Rupnagar, Punjab: Rupnagar is home to a historical fort, which is inhabited by a royal descendant and his wife. Together, they have converted a portion of the 228-year-old Bharatgarh Fort into a homestay, to offer visitors a glimpse into the past.
Bharatgarh Fort, possessing the stronghold of the Singhpuria Misl, has opened its gates to visitors to share with them a part of Punjab’s rich past. The fort, located in Rupnagar district, is home to 52-year-old Deepinder Singh Virk, who inherited the property after seven generations. Virk is the 9th generation descendent of Nawab Kapur Singh Virk, who was once the commander of the Singhpuria Misl.
Constructed in 1783, the fort, despite its proximity to Anandpur Sahib Gurdwara (20 km away), Bhakra Nangal Dam (53 km away), Naina Devi (35 km away) and Ropar Wetland (10 km away), is still relatively unknown. So, Virk and his wife, Maninder Kaur, 50, have undertaken the task to unveil its history to visitors while working assiduously to preserve the property.
“This fort is difficult to maintain, but at the same time, we love living in a fort, which reflects the history and culture of Punjab. As we wanted to share this part of history with people, we converted a part of the property into homestay,“ shares Kaur. The couple spends R7-8 lakh annually on its upkeep.
Virk, a postgraduate in geography from Panjab University, Chandigarh, dreamt of shifting to the US, but decided to remain in India to tend to the fort. He shares, “It’s all up to the sons, if they want, they can uplift the heritage of the family or they can be the reason for its downfall. I chose to be the latter.“
Virk’s mother, Inderjeet Kaur, 75, also resides at the fort. His two children, 21-year-old Bishas Kaur and his 16-year-old son, Gauhar Singh, have also grown up at the fort but are currently pursuing their studies in various parts of the country.
Gauhar is next in line to inherit the fort. “Despite Gauhar being a part of the modern tech-savvy generation, he is proud of his roots and feels a sense of duty to carry forth his family’s legacy,“ Virk shares.
Heritage homestay The fort, which enjoys a riverside location of the Satluj, is ideally located on a small hill, spanning seven acres of land and flanked by 400 acres of forestland. So, with its potential to serve as a great weekend getaway, while offering visitors a peep into history, the couple opened up a portion of their home to tourists in October. The homestay has just three rooms and a common living area. “Since we did not want to disturb the fort’s history, we decided to develop only a small fraction of the fort into accommodation,“ explains Kaur, who hails from Chandigarh.
It took the couple more than a year and a half to construct their homestay. They travelled extensively to various forts of India to get better acquainted with the architectural style, which they could implement into their own accommodation. The couple has attempted to keep the authenticity of the fort intact through the use of traditional architecture. They sourced antiques and artefacts such as deodar wood and antique stained glass windows (known as chameli and glucha), from places such as Saharanpur and Amritsar to embellish the hotel.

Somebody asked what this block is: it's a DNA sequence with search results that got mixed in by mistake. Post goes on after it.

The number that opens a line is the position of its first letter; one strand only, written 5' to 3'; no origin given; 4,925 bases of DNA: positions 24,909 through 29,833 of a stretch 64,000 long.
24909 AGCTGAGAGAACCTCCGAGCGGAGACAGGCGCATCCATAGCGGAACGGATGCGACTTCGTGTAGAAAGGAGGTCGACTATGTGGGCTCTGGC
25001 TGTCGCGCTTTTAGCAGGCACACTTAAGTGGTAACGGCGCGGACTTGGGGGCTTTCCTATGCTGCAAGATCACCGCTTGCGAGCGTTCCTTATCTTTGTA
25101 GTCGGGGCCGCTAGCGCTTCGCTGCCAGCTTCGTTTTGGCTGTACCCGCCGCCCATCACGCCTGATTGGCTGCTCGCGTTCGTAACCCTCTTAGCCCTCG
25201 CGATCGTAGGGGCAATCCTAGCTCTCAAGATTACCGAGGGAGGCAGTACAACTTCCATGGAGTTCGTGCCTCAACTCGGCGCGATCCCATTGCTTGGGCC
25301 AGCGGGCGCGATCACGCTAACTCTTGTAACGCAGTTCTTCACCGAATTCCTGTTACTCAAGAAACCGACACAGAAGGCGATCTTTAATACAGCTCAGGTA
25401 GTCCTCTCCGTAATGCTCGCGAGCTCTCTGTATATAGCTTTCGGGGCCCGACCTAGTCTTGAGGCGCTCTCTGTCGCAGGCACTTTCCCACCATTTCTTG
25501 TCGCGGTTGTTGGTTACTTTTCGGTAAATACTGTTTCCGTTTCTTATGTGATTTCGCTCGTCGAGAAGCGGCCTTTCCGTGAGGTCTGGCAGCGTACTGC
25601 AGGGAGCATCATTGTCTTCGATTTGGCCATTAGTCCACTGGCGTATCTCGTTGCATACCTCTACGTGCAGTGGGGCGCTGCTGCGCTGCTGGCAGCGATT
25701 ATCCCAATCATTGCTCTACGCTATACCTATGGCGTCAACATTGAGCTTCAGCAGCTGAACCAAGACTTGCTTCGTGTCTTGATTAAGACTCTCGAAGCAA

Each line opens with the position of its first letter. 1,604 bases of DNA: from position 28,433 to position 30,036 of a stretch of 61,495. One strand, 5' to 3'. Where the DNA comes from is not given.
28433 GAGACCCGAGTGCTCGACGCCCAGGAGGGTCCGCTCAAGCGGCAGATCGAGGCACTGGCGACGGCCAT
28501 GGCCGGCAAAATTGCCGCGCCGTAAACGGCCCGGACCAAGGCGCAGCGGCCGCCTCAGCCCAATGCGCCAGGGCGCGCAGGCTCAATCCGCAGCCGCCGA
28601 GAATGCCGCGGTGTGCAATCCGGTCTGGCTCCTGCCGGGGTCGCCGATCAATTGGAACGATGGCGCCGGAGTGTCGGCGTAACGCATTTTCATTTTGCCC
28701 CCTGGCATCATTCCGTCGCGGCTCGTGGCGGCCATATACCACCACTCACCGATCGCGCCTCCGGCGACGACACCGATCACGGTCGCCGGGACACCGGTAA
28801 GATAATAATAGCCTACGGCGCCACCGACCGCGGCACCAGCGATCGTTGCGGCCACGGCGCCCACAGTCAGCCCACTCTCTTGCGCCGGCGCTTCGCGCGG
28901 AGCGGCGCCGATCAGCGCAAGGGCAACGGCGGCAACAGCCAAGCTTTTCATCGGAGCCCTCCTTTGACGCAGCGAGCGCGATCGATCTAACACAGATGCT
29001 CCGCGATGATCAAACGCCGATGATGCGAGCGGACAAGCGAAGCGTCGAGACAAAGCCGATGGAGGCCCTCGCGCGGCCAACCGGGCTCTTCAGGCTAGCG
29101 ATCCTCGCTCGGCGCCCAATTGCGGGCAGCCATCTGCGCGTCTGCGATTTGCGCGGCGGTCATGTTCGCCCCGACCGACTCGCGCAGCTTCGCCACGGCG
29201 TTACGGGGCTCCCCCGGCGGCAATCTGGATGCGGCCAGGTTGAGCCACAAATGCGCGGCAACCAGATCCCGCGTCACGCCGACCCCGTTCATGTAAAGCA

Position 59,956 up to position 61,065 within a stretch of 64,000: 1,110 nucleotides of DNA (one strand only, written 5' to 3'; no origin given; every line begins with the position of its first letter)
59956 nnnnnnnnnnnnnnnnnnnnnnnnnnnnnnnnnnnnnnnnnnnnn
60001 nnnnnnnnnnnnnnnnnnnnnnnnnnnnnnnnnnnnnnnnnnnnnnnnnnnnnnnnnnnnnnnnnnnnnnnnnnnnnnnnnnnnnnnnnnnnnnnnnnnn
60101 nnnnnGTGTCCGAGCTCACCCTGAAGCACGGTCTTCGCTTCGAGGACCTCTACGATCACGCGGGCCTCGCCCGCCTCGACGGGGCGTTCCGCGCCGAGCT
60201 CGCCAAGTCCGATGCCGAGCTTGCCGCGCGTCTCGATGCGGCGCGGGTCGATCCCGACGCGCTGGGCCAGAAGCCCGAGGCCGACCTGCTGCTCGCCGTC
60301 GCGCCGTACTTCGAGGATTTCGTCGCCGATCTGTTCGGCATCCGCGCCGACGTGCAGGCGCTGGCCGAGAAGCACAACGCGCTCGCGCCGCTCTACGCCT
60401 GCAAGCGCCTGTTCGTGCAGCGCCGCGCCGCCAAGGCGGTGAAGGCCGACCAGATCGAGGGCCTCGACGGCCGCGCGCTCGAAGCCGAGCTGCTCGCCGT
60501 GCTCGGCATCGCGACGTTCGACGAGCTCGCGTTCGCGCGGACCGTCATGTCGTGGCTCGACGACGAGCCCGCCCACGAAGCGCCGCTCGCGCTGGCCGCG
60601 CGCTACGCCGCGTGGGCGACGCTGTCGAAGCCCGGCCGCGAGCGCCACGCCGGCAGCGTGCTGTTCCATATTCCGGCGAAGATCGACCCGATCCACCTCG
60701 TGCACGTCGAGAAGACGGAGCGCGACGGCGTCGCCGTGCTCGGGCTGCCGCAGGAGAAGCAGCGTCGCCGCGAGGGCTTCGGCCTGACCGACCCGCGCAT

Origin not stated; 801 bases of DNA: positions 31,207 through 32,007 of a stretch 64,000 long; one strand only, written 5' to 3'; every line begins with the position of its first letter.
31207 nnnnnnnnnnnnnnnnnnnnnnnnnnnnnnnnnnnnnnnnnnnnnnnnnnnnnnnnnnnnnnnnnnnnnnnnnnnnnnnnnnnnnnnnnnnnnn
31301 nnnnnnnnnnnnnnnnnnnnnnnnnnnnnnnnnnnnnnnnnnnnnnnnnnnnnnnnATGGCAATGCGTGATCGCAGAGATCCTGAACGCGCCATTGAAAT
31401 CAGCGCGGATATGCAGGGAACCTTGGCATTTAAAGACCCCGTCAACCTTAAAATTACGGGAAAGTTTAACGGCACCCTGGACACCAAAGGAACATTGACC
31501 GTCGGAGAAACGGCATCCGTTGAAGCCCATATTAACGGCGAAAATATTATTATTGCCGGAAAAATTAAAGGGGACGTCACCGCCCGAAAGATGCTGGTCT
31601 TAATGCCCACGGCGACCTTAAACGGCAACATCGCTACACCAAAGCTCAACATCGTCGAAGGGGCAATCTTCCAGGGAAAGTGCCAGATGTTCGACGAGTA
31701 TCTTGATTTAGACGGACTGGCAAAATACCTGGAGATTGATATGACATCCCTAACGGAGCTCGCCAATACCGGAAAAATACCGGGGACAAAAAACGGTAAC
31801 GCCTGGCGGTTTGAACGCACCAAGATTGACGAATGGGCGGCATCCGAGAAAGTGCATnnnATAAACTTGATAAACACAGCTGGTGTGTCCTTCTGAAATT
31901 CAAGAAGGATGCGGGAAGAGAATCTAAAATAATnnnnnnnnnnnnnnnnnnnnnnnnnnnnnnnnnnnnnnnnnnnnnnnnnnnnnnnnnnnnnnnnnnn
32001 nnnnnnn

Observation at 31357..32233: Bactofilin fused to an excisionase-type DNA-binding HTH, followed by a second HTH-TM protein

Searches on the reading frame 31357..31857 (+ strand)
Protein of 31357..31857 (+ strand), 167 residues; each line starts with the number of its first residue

Many of the fort’s original ele t ments still remain -its withered doors are surrounded by redbrick s walls made of nanak shahi bricks t and an old well, which is hard to come by these days. The fort also has a room, which houses the ances f tral weapons, but is not open to visi i tors out of respect for Virk’s ances r tors and in an attempt to preserve his family’s heirlooms. The couple still performs the customary puja in that room on a daily basis.
The homestay’s three rooms, standard deluxe, deluxe and suite, range from R6,000-7,500 per night, and are inclusive of breakfast and dinner. All rooms have vintage furniture (hand picked from auctions), wooden doors and arched niches, to add to its old-world charm.
The fort is registered with Punjab tourism, but the couple refuses to commercialise the property so that they can maintain its exclusivity as well as their privacy. They have even turned down offers from Bollywood to shoot films at their property.
Living up to the `royal’ tag The couple works hard to uphold Virk’s family’s name, and sustain their lifestyle. “There’s no point flaunting our ancestry, if we don’t have anything to show for it,“ says Kaur. So, the couple took a loan and established a paper cone unit in 1992 in Bharatgarh. “We have to work hard to generate revenue to maintain the empire and care for the people in and around the village of Bharatgarh, who have many expectations from us,“ she shares.
Due to the success of the paper cone unit, which is still in operation, the couple repaid their loan. In 2009, they created three fishponds on 8 acres of land. In the hospitality sector, the couple has plans to expand -in about a year’s time, they will launch a small resort and spa near the fort grounds, which will comprise of tent accommodation.
As royal descendents, the couple also feels a sense of social responsibility. Daily, they arrange langar at the fort for villagers. Kaur has also been voluntarily serving as the principal of GMN Public School, Bharatgarh, for the past five years.
The pair has also provided the land for the primary healthcare centre in Bharatgarh.
Source: Usmeet Kaur